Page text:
"Leasing is always a good thing for us because it helps us retain customers," said David Goldberg, Lexus sales and production planning manager.
He says when a customer leases a Lexus, the person typically ends up leasing another Lexus because a connection has been made with the brand. Some dealers charge a fee for lessees who don't stick with the brand once the lease is up.
Lexus introduces new gadgets and features with each new series to keep lessees coming back. The latest models feature a panoramic view monitor, which uses four cameras to create a bird's-eye, 360-degree view of the vehicle's surroundings to eliminate blind spots.
The years ahead will bring even more rapid development as automakers manufacture greener cars and turn their attention to semi- and fully autonomous vehicles.
"The rate of change in cars is quicker, and the outcome of that is a lot of new features," said Jessica Caldwell, senior analyst at Edmunds.
On Wednesday, Volvo announced that all new models starting in 2019 will come equipped with an electric engine, making it the first traditional automaker to commit to abandoning the combustion engine.
The 2018 Lexus LS will feature pedestrian avoidance technology, which detects pedestrians on the road and can automatically slow down or swerve within the lane to avoid a collision.
Soon, thanks to V2X technology, cars will be interacting autonomously with stoplights, infrastructure and other vehicles to increase road safety and manage traffic, according to a Siemens "Future of Infrastructure" report.
The cultural mindset regarding the buy-versus-lease debate is changing as well. Caldwell said that it used to be considered a bad financial decision to lease a car, but as drivers find more justifications for leasing instead of buying, it has become a popular option.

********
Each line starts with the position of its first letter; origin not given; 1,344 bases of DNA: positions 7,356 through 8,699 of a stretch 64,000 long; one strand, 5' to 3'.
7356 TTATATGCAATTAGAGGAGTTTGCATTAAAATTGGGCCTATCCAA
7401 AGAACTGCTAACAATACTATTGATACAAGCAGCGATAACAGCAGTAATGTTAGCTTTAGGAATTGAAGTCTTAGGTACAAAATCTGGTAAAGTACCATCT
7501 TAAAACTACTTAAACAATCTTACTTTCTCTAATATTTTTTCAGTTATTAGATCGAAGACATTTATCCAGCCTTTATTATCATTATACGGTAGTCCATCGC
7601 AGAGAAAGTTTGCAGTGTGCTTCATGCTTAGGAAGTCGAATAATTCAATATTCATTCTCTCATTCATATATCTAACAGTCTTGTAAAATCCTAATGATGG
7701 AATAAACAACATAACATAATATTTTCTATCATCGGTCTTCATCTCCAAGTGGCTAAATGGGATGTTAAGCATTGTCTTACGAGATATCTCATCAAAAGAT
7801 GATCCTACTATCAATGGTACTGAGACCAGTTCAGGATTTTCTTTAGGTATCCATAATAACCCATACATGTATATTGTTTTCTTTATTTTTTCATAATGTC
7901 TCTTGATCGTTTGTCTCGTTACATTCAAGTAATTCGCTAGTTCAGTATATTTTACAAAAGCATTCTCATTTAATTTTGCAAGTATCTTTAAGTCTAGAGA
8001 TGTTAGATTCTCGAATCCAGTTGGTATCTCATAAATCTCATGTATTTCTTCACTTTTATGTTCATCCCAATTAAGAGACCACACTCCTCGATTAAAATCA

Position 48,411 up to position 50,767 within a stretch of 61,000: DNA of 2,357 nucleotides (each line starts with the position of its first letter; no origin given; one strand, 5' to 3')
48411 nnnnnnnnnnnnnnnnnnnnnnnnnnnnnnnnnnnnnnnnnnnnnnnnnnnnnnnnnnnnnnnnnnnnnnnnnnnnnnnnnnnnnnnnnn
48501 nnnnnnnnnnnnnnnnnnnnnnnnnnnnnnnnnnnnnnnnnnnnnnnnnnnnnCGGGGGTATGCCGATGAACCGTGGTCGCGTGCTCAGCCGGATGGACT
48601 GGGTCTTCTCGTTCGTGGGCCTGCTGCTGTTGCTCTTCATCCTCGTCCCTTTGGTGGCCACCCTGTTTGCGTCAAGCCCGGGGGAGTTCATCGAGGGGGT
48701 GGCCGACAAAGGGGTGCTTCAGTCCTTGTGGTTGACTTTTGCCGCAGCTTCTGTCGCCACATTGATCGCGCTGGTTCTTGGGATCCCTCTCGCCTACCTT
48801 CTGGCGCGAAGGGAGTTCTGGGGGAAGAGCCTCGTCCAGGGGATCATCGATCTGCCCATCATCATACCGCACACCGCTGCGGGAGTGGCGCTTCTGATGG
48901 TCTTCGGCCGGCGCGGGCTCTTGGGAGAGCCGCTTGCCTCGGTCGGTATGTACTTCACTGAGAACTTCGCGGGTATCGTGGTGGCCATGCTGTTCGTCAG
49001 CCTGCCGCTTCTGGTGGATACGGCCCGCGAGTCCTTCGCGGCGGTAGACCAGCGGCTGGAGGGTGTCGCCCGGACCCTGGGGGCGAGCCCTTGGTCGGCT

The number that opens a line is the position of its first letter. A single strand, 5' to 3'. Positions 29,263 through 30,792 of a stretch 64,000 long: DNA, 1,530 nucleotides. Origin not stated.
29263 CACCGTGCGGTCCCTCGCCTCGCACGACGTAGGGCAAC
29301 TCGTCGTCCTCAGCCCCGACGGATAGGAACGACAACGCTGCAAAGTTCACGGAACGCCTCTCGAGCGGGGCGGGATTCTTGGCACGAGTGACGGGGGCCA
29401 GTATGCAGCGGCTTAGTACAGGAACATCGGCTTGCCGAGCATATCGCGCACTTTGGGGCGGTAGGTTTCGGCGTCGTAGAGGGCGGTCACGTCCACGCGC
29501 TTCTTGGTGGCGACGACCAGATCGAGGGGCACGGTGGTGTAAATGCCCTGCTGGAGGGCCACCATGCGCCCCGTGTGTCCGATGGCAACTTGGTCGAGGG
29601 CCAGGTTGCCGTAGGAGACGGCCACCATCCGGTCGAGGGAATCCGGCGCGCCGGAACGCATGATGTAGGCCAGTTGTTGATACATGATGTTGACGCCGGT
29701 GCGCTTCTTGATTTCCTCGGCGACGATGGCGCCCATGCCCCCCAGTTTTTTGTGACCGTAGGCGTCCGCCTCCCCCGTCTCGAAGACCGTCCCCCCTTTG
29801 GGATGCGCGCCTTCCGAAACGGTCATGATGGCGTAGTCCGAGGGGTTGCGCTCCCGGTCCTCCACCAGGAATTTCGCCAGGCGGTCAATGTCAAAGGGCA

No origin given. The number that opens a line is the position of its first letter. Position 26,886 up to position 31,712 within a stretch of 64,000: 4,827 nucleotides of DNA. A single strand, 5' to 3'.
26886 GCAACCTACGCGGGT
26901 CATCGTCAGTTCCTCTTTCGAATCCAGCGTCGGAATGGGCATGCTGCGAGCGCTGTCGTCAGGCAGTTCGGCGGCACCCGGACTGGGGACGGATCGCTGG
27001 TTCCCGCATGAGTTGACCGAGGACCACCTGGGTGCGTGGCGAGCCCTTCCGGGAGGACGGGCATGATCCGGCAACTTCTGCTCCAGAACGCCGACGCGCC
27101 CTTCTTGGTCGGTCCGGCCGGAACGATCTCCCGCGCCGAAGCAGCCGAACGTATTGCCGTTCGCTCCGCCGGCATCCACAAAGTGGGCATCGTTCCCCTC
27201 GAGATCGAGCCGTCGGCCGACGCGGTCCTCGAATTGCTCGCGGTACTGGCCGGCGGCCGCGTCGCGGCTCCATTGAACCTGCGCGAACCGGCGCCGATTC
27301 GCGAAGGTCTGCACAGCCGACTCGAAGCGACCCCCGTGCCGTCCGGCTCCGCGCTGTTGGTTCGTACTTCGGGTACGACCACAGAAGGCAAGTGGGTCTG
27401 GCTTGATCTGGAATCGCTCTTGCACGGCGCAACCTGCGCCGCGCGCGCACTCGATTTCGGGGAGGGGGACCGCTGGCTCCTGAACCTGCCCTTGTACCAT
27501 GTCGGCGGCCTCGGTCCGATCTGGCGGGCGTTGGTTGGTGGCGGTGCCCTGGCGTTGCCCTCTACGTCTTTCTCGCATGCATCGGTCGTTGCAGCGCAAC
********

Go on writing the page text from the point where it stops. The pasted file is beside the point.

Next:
On average, a lease is $120 cheaper than a car payment, according to the Edmunds report.
Brauer, owner of a 2003 Chevy Malibu, decided to lease for the first time this year, signing a three-year deal on a Fiat 500e electric car. The company offered a $49-a-month lease for drivers in California, and for Brauer, the cheap price combined with the excitement of new technology was worth it.
He said it's been a good experience so far, but also noted that the car's 84-mile range is already making the car obsolete as newer electric models boast figures well into the triple digits.
As technology disrupts the auto industry, it's no surprise who has been the quickest to embrace the changes: millennials.
Nearly a third of all millennials leased instead of bought in 2016, more than any other age demographic relative to sales, according to the Edmunds report. That percentage is up from 21% in 2011.
Increases in leasing rates don't signify the death of car ownership — yet. In the next few decades though, as self-driving cars take over the streets, Brauer says the days of buying a car might come to an end.
"Autonomous cars don't get into accidents; people do," Brauer said. "Accidents are expensive for cities, so it's very possible that in the next 15 years, they could charge fees for human-controlled cars to drive in certain areas."